How to Become a Trainee Probation Officer
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Probation officers serve the public by supervising criminal offenders. The courts have granted the criminal release into the community instead of ordering a prison term. Probation officers work with not only offenders but their families, victims, law enforcement personnel and community agencies.
They deal with sensitive information and protect public welfare. As such, they require a special set of skills in order to effectively perform their job duties. No matter the jurisdiction, proper training is included in their job preparation.
Graduate from college or university with a four-year degree. While some jurisdictions accept any type of degree, most probation departments prefer a related field such as criminal justice, behavioural sciences, psychology or social work. Advanced degrees may be required by some agencies. At a minimum, a master's degree provides the applicant with an edge and with promotion opportunities.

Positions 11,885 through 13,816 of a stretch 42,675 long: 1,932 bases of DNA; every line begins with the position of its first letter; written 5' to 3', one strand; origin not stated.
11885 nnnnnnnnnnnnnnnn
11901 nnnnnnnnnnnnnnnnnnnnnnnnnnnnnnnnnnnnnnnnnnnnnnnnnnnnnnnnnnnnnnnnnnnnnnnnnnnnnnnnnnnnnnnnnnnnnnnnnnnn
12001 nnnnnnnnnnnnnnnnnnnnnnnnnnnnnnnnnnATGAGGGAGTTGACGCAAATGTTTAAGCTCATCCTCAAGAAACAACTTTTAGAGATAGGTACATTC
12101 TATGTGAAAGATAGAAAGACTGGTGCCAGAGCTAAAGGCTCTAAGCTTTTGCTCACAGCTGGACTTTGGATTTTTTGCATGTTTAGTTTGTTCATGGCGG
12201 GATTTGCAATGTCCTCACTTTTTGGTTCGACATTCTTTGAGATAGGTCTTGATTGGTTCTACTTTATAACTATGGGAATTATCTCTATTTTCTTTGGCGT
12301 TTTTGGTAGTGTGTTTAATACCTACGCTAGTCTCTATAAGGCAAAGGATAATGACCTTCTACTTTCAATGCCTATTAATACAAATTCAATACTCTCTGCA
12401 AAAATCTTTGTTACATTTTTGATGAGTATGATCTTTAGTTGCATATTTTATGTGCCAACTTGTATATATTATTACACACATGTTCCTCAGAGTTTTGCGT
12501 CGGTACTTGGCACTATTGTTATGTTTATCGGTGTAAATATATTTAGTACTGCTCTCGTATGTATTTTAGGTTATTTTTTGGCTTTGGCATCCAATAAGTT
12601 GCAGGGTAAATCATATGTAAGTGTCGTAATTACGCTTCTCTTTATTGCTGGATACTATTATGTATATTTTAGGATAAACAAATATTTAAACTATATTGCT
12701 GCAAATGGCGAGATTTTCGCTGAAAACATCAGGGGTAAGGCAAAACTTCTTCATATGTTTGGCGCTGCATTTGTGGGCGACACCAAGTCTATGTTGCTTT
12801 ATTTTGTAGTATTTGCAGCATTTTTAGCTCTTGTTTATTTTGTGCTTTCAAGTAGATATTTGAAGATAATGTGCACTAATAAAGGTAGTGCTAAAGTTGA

Obtain the required work experience. While this varies between jurisdictions, most departments view related experience in corrections, counselling, social work, case management, investigation, education or similar fields as qualifying experience.
Complete required application paperwork. This can usually be found on departmental website and will have additional specific requirements for that jurisdiction.
Submit to background check and drug testing.
Take any written or oral exams, usually given during the interview process.
Get hired. Attend any training mandated by the jurisdiction. Training may last from a few hours to several weeks, depending on the locale. However, most departments give the candidate from one to two years to complete department-sponsored training.
- Many departments, especially those with high percentages of Spanish-speakers in the community, prefer applicants who have a basic ability to communicate in Spanish.
- Probation officer work can be very stressful as employees deal largely with some resistant and dangerous individuals. A felony on one's record may exclude the individual from employment.
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